Book Review

Jessica Cory on
poems by Sara Moore Wagner
Driftwood Press, 2022


Hillbilly Madonna, Sara Moore Wagner’s first of two full-length collections debuting this year (Wagner won the 2021 Cider Press Review Editor’s Prize for Swan Wife), uses achingly beautiful words to paint the landscapes of our traumas. Wagner describes childhoods full of “neon orange fingernail polish / and candy cigarettes,” adolescence spent concocting ghost stories and hanging out near train trestles, adult years struggling to come to terms with grief and isolation, the kind where “You’ll know / what the world looks like, how / sometimes nothing is watching you / slip away.” Yet amid all of the bleakness and heartache, she shows us there is hope on the other side. Wagner’s hope is hard-won though, anchored more in tough-girl Appalachian grit than forgiveness or healing, but it cradles a future nonetheless. 

Wagner expertly uses several threads to move through the speaker’s life stages in Hillbilly Madonna, weaving them together as one’s experiences weave together a life. Femininity, particularly how it’s embodied, is one of several strong themes that tie this collection together. Through examining girlhood blossoming into womanhood and then motherhood, Wagner illustrates both the internal growing pains that women endure as well as the external pressures of the patriarchy and women’s expected performance for the male gaze. In a refreshing and empathetic way, Wagner then knots these issues to another theme: heroin. 

Heroin use, and substance abuse more broadly, which many of us in Appalachia know all too well in one way or another, take on new significance under Wagner’s pen. Rather than viewing substance abuse as a single-noded problem, when taken simultaneously with issues of patriarchy and femininity, the reader is able to see how substance abuse is utilized to counter the many traumas that coincide with being feminine in a patriarchal society. It’s a salve that is turned to when one is tired of being “vessels carrying in the next / dawn, and the next” or when the roles we must play force us to “shave / the holler from our limbs like scraping / paint off an old truck.” Wagner’s portrayal of her sister and others like her who make similar choices to cope with societal pressures offers a unique and understanding outlook, a much-needed antivenom to the demonizing opinions we so often see in the comment sections of our local newspaper’s Facebook page.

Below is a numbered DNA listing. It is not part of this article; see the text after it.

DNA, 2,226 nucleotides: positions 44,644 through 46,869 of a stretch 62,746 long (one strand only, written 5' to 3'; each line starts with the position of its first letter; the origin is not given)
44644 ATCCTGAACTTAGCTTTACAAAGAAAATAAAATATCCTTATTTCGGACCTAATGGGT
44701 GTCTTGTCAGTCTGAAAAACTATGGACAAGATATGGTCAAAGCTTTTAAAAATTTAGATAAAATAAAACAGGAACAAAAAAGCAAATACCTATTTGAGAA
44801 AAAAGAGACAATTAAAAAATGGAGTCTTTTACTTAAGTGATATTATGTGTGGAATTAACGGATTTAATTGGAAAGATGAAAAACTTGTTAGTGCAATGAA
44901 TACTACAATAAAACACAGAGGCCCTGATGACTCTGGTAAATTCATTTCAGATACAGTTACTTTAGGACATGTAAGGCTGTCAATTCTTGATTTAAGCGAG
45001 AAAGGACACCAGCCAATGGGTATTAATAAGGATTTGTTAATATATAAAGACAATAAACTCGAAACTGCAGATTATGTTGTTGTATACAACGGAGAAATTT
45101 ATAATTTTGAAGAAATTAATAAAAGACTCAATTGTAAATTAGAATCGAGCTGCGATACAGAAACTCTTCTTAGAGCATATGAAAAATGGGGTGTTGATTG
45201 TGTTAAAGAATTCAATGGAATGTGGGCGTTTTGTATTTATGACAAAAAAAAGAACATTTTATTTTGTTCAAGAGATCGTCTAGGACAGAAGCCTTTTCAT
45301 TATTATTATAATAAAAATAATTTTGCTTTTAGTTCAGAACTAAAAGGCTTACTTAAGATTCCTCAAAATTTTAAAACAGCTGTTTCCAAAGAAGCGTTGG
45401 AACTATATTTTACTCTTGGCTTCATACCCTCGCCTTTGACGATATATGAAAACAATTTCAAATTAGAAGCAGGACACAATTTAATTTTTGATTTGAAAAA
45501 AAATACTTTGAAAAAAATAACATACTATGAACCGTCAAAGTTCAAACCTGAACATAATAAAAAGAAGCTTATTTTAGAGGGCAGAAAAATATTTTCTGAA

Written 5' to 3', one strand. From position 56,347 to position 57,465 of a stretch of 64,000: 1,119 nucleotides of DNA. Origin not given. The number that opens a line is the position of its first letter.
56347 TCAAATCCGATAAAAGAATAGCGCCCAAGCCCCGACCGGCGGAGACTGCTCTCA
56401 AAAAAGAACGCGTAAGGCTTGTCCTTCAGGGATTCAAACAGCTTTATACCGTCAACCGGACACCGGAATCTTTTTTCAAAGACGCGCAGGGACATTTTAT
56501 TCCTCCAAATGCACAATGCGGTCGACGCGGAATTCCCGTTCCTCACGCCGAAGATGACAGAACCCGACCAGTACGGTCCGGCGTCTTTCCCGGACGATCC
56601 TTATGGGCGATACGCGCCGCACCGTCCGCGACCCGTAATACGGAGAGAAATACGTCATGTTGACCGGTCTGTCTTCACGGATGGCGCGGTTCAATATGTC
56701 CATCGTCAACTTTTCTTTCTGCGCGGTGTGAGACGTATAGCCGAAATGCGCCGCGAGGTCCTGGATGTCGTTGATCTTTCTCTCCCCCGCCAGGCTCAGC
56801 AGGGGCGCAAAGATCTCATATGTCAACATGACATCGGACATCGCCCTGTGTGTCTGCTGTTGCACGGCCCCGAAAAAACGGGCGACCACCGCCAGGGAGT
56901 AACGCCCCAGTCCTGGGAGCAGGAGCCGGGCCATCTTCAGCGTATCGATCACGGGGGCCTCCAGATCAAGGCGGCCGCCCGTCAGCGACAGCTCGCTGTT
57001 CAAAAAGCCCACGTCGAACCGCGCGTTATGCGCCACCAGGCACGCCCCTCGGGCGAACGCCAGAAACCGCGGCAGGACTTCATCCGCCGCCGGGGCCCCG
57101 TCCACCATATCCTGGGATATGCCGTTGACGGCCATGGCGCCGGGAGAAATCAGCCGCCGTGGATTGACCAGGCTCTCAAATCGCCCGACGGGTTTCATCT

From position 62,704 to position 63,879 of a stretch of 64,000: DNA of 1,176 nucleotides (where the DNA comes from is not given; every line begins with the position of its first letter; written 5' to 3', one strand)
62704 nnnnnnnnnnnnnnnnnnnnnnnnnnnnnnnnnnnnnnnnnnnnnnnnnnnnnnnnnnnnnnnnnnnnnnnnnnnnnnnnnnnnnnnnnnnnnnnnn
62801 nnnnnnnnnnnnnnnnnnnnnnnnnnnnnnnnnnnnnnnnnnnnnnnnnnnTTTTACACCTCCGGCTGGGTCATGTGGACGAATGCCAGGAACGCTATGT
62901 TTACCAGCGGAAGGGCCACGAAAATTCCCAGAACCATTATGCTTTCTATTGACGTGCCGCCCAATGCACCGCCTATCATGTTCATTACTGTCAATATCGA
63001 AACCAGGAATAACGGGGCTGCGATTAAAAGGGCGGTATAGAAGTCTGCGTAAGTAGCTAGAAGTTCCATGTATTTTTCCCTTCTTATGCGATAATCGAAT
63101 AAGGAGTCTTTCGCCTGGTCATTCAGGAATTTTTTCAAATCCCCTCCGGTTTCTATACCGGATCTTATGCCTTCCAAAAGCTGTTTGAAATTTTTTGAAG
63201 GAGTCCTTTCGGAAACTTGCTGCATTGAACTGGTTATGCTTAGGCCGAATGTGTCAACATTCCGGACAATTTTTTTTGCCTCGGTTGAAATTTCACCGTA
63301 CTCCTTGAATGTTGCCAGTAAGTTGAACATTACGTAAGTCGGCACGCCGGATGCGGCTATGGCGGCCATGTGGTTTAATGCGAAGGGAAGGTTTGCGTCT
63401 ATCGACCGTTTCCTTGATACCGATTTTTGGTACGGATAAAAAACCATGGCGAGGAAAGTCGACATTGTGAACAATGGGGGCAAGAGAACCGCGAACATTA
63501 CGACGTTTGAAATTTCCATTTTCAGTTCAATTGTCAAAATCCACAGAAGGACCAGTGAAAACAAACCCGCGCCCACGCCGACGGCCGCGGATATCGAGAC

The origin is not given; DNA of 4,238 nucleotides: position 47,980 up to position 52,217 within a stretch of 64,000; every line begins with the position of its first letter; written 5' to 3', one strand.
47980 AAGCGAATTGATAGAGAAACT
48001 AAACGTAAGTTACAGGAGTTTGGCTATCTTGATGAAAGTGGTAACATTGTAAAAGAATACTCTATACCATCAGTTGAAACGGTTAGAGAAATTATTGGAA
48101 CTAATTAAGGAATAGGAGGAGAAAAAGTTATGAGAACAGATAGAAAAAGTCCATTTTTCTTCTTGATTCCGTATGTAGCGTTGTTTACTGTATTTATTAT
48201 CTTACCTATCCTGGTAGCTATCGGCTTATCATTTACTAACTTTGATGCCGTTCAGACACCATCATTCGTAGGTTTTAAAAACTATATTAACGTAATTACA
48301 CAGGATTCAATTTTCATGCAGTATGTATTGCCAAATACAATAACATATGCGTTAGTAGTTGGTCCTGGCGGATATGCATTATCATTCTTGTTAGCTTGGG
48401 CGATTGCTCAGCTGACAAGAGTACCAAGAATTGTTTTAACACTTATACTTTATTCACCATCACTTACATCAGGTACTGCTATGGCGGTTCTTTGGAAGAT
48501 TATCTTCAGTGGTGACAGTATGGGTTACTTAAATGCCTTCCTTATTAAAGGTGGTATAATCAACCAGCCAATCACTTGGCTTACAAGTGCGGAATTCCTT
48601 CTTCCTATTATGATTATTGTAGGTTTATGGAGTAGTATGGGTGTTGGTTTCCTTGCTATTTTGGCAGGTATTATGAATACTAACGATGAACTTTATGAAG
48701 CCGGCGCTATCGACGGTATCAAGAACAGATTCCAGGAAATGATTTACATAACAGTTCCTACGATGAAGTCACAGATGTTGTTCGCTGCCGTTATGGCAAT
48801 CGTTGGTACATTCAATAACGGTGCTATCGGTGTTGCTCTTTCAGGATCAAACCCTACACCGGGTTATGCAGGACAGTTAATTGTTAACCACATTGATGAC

Wagner’s work give[s] every reader a powerful female figure to lean on, whether she’s a hard-as-nails grandma who cuts into “the most bruised tomatoes,” Persephone enjoying her pomegranate seeds, or the speaker herself, who refuses to continue intergenerational traumas and becomes her own heroine. 

Arguably, the patriarchy is a problem everywhere, but place and emplacement bury these poems deep in Appalachia (and yes, it’s still Appalachia if it’s said with the “lay”). Wagner’s poems carry us into the foothills of southern Ohio until those voluminous expanses dip into the river and emerge as mountains on the other side. Bringing together family genealogy from Ohio and West Virginia allows Wagner to highlight the roles of the matriarchy and the necessity of intergenerational Appalachian womanhood to not only her speaker’s story, but to provide support to readers who may be dealing with the sorts of intergenerational traumas and coping mechanisms that Wagner so astutely describes.